Freelancing as an Attorney May Provide both Balance and a Boost to Your Legal Career

Freelancing as an Attorney May Provide both Balance and a Boost to Your Legal Career

Entrepreneurial attorney fills need for both attorneys seeking alternative work setting, and firms seeking a more nimble workforce.

It turns out that I am not the only entrepreneurial attorney in the State of Maine, or even in my firm.  When I was interviewing last spring and considering a transition to my position, I met Nicole Bradick - she was kind enough to meet me for coffee although she was out on maternity leave with her second child at the time.  Her practical review of the pros and cons of the firm, and of practicing law as a young parent was very refreshing.  Soon after returning from maternity leave, she elected to go part-time in our office, and somehow manages to juggle running a business and raising two gorgeous children.

Her business came to fruition as a way to help other attorney/parents who are not so fortunate, and find themselves in impossible situations of being stretched too thin between work and familial obligations.  She recounts stories of young, talented lawyers she talks to, and both of us are appalled at how some firms treat their associates.  She can best describe what she is creating in Custom Counsel:

You have become a bit of a poster child for work-life balance among lawyers with young children.  What two character traits would you say have best served you in navigating your career path to find balance?

For me, the most important thing has been being able to cut myself some slack.  Like most lawyers, I have no shortage of pride and always want to succeed in everything I do.

There was no compromise in law school - I launched myself into it fully and did well.  As a young associate, I worked hard and met every developmental milestone a young associate could hope for.  Once I had my first child, though, my focus was suddenly on something other than succeeding in my career.  I tried for a while to maintain my full-time work load, but always felt like I wasn't giving my son enough.  When I had my second child shortly after, I finally had to admit something to myself that was extremely difficult: I simply, positively, could not do it all.  I wasn't being the lawyer/employee that I wanted to be, and I wasn't being the mother that I wanted to be.  So, I made the choice to err on the side of being the kind of mother I wanted to be.  Once I was able to admit to myself that I couldn't do it all, I cut down my work hours and began outsourcing some of the small stuff (like hiring a housekeeper, no matter how difficult it was to squeeze into the budget).  A huge weight was lifted from me - I was able to take action because I was honest with myself about how much capacity I actually had.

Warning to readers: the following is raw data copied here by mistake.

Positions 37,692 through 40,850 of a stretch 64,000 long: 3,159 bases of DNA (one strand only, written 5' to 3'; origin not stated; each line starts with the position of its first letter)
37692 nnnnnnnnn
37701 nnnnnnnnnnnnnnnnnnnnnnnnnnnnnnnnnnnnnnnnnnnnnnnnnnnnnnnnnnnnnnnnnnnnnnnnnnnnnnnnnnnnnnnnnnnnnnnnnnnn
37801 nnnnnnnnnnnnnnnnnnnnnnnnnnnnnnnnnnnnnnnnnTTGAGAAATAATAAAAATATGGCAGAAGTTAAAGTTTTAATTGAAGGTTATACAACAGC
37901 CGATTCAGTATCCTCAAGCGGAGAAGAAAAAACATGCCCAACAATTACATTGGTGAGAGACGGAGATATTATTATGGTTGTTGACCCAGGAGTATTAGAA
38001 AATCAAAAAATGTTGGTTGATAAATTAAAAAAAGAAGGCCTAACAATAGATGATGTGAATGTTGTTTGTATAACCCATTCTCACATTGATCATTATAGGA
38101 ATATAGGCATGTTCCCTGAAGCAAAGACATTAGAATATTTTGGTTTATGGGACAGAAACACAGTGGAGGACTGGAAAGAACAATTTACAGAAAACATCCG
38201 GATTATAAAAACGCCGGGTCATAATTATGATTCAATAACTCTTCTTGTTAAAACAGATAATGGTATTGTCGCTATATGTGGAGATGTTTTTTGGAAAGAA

The second trait I would say has been useful to me is that I have been unapologetic - about having children, about having to tend to their needs, about needing a flexible schedule, etc.

In my experience, women often strive to be collaborative as opposed to confrontational.  I tend to be that way myself.  Unfortunately, that doesn't get us what we want or need.  The best advice my father ever gave me is "don't ask, don't get."  I always advise women who are trying to figure out how to talk to their firms to come up with exactly what would work for them, and then go in and simply tell them what you want.  It is amazing how infrequently this happens. The worst thing they can tell you is "no."  Children are young for such a short period of time and if you don't ask for what you want you'll some day regret it.  If you choose to devote more time to your family than your career, there is absolutely, positively, nothing to apologize for.  In addition, if you approach your firm apologetically seeking a flexible schedule, you are exposing weakness in negotiating for what you want.  If you were going in to a mediation, would you apologize for taking a certain position on your client's behalf?  Never!  So don't do it when you are advocating for yourself.

It is easy to see the benefit to attorneys who want a different schedule, to offer services through a contract network.  What benefits are there for the law firm hiring contract attorneys?  Do you see or predict a trend of increasing usage of contract attorneys by firms?

The brilliant thing about freelance work is that it truly is a symbiotic relationship benefitting the freelance lawyer, the hiring lawyers, and the end client.